Granulocyte colony-stimulating factor (G-CSF), a recombinantdrug intended to mitigate the most horrendous side effect ofcancer chemotherapy, turns out to pack a potent tumor-killingpunch of its own.
Hair loss and nausea make anti-tumor drug regimens an agony,but are not in themselves life threatening. Infection is. Theanti-metabolites that modern medicine sends in to fightmalignancy also decimate the immune system, causing -- mostnotably -- neutropenia, or depletion of the body's neutrophils.
These effector cells, filled with pathogen-slaying granules, arethe most populous contingent of the blood's white cells. That'swhy G-CSF is becoming a major adjunct to chemotherapy,permitting higher doses of anti-cancer drugs and shorteninghospital stays caused by infection.
A team of Dutch and German immunologists and oncologistsreported discovering G-CSF's unexpected role as a cancer killerin the the current issue of the twice-monthly journal Blood.Their paper's title tells the story: "Involvement of the High-Affinity Receptor for IgG (FcyRI:CD64) in Enhanced Tumor CellCytotoxicity of Neutrophils During Granulocyte Colony-Stimulating Factor Therapy."
"What our paper tells first of all," explained its senior author,immunologist Jan G.J. Van de Winkel of Utrecht UniversityHospital, "is that when you isolate neutrophils from patientstreated in vivo with G-CSF, you get a very high expression of amyeloid trigger molecule, FcyRI, which neutrophils do notnormally express."
Van de Winkel told BioWorld that "these directed neutrophilsare incredibly active in directing lysis of tumor cells."
To demonstrate how this exotic IgG surface receptor works, thebinational team introduced the neutrophils in vitro to bispecificantibodies engineered to put them in touch with target tumorcells and destroy them.
They obtained the two-pronged, designer cut-off antibodies(MDX-210) from Medarex Inc. of Princeton, N.J. These semi-artificial components consist of two monoclonal fragments, eachwith its own antigen-seeking active site. Medarex's presidentand chief executive officer, Donald Drakeman, explained:"Fragment A binds to the tumor target, an oncogene calledHER2, which overexpresses in breast and ovarian cells.Fragment B binds to the trigger molecules on the neutrophils."
Medarex makes these Siamese-twin antibodies by reducingeach one to a predesigned fragment, using enzymic digestion,then coupling the two truncated sections chemically.
Fragment B, which recognizes the exotic G-CSF-instigated FcyRIreceptors aboard the neutrophils, is patent protected. "Ourpiece of the intellectual-property rock," Drakeman toldBioWorld, "is the unique triggering antibody, which is able tobind to and direct killing through these receptors in a far moreefficient way than even normal human antibodies."
Recruiting and arming these new neutrophils alongside the lessnumerous cytotoxic monocytes and phagocytes, Drakeman said,"is like adding another several battalions to your army. Youstarted with the army and navy, then you send in the marines.It's that kind of analogy."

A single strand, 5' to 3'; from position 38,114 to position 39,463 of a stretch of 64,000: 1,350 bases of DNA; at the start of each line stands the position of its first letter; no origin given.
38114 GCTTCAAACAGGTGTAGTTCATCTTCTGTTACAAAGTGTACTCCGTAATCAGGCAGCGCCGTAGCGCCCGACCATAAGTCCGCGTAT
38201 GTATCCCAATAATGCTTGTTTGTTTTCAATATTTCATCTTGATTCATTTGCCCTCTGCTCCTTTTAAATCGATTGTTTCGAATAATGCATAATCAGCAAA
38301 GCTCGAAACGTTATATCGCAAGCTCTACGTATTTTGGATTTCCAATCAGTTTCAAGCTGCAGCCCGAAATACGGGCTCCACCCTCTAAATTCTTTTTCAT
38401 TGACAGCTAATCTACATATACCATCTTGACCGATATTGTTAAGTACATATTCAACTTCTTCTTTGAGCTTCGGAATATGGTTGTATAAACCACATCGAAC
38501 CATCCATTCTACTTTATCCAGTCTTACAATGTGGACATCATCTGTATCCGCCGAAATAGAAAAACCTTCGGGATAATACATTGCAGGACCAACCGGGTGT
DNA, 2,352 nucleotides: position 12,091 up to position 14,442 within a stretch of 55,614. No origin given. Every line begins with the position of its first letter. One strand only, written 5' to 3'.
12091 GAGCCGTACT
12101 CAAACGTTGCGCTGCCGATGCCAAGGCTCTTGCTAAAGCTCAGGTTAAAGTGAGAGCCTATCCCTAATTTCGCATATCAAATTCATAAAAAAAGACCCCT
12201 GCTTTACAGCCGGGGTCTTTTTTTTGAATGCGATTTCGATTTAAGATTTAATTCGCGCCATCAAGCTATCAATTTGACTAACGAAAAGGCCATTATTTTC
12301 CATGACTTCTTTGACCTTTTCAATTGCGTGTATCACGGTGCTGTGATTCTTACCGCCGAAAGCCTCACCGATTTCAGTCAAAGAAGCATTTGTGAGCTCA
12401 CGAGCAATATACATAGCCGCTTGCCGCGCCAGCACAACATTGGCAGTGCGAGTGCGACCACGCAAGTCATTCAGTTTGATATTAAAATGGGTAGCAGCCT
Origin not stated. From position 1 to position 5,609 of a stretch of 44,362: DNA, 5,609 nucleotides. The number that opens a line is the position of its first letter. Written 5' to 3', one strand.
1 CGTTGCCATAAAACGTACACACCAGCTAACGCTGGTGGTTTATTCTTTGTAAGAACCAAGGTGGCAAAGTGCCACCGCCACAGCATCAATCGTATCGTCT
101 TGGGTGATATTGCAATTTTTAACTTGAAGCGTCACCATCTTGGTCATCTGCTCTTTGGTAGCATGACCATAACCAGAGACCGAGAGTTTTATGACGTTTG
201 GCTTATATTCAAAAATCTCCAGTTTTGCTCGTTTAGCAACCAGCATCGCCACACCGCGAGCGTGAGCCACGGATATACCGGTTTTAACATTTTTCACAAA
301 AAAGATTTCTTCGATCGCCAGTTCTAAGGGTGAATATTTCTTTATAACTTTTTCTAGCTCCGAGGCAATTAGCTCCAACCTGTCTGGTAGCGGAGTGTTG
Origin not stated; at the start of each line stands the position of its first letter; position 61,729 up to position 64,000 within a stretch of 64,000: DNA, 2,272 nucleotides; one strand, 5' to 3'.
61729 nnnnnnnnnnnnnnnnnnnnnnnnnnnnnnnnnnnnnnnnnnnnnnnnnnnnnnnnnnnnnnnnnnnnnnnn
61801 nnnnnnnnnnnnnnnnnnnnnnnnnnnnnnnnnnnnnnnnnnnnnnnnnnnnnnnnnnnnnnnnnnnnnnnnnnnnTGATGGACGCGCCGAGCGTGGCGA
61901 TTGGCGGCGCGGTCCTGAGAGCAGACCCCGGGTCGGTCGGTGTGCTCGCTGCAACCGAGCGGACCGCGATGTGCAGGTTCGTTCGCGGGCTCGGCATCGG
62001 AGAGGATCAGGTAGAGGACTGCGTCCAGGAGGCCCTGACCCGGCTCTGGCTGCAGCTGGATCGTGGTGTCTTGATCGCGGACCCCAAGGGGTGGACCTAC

As Blood reported, Van de Winkel and his associates testedMDX-210 in vitro with neutrophils of head-and-neck, testicularand hematological cancer patients treated with G-CSF(Neupogen obtained from Amgen Inc.). They also tested celllines for glioblastoma and ovarian carcinoma. In both groups,the bispecific/G-CSF combination produced a fivefold increasein tumor-cell destruction.
"What we show in this paper," Van de Winkel said, "is thatneutrophils are more potent even than T cells in directing thekilling of these tumor cells. So it may be a very wise idea tocombine treatment with G-CSF with bispecifics, enabling thoseeffector cells to be targeted physically toward the tumor cells.That is a new idea."
Will he test the idea in clinical trials?
"We are doing that. We will absolutely go forward and trywhether we can indeed use these potent trigger molecules inpatients treated with G-CSF." Such a trial, he added, "wouldbegin between now and a year from now."
Drakeman said the Blood results also will prompt Medarex "toexplore a separate clinical trial protocol using the two elements,MDX-210 and G-CSF, in combination." Meanwhile, two monthsago, Medarex began a Phase I/II study of the bispecific aloneat Dartmouth-Hitchcock Medical Center. This open-label, dose-escalation trial in breast and ovarian cancer patients resistantto chemotherapy will test the antibody's ability to recruitmonocytes and macrophages. It is currently enrolling a patienta week toward a planned 30 or 40 in the protocol.
Also two months ago, Chiron Corp. launched a Phase I trial ofits bispecific antibody at Fox Chase Cancer Center. One prongpicks up the FcyRI: receptor on white cells and the othertargets the erbB2 antigen on breast tumors.
-- David N. Leff Science Editor
(c) 1997 American Health Consultants. All rights reserved.